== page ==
The second day of 35 Denton started slow between five o'clock traffic and and value menu Taco Bell. We arived around Seven o'clock with nothing to do until 11:30. We walked around, noticed the audio diarrhea coming off the main stage, and in general got our barings. During this we met some random art and multi media students who smoked and drank us out while watching our own DVD. It was like a neurotic enema. After conversations about bi-planes and scaring them with noise music and learning about the Mary Chain's visa problems we slumped back to the club bummed about absent Scots.
We originally planned on covering Sleep-Over, a group neither of us has really payed much attention too, but we ended up bailing after the apocalyptic-horror-music-aportion that was the first act. I'm not really into -house anything anyway.
After some very un-sober dialogue about respectful distances and the inevitable roman-esque fall of American society inspired by and based on the shamble-ear-rape we had just experienced we took off to our last and final stop of the night a full hour and forty five minutes early. Thank God for $2 slices at Mellow Mushroom.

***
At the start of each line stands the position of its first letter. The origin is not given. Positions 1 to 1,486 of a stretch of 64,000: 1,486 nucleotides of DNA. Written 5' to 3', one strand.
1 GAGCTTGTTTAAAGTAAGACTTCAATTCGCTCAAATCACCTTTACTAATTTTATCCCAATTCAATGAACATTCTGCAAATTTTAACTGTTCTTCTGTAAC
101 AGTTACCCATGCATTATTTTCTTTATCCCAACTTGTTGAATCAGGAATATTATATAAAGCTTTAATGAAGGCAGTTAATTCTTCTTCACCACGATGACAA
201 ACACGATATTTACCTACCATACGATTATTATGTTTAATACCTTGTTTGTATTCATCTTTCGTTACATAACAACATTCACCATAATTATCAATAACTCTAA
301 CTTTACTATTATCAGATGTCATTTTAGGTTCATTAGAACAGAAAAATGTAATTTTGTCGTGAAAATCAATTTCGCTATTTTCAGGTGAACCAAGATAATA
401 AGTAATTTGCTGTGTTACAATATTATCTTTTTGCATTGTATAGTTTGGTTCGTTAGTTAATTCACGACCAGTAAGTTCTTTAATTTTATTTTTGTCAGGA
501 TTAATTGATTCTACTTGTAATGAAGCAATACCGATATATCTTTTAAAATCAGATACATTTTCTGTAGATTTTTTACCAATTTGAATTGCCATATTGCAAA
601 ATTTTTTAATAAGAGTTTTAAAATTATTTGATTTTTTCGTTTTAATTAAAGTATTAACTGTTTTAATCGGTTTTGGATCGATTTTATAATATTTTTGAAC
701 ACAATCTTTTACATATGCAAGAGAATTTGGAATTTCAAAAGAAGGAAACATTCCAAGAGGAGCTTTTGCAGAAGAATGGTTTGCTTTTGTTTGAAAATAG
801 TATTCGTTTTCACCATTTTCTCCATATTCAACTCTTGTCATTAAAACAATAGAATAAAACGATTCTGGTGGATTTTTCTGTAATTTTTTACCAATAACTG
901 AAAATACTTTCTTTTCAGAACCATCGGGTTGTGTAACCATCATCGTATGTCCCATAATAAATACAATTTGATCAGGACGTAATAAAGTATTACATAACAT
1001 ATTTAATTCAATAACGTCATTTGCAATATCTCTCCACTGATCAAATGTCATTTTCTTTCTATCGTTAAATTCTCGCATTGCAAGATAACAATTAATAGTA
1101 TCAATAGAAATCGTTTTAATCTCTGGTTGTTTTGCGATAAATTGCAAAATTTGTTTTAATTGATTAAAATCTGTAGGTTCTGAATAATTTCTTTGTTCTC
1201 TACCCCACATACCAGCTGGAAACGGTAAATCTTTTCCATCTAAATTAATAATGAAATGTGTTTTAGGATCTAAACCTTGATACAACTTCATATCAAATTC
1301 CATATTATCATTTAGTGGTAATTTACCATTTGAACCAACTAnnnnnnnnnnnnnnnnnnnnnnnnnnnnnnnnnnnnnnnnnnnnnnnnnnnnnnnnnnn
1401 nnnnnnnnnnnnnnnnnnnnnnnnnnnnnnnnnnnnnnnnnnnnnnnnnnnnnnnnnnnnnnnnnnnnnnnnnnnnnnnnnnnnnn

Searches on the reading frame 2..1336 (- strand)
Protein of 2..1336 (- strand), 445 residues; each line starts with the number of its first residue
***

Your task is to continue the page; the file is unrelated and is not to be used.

The first act we experienced at Mellow seemed, again, to prove our own apocalyptic hypothesis. Needless to say it wasn't our thing. I aborted to the bathroom to get away from the mediocre seeping off the stage and splash some water in my face, still dizzy from the Jim Bean and Kush, when randomly I saw Daniel Francis Doyle seemingly doing the same thing- texting on his phone. I unashamedly introduced myself and let him know of our mutual aquaintences. He was very polite and interested, especially for a bathroom stall conversation. I bugged out after giving him a DVD and found a comfy stall to sit in to roll my eyes at the performace on stage and when some thought all was lost Daniel Francis Doyle started to set up. Boasting a backing band, instead of his one man show, I knew I was in for the first positive musical experience of the night. DFD began to play, channeling Roy Orbison and everything good about Modest Mouse filling the room with positive vibes. It was definitely a different experience than his one man show, but having a backing band lets the audience focus on the superb songwriting and lyrical meloncholy that define DFD's music instead of focusing on the spectacle of a one man show.
Even if tonight was mostly a bummer, except for the free intoxicants and the solid performance by DFD, we still have high hopes for Tomorrow, pun intended.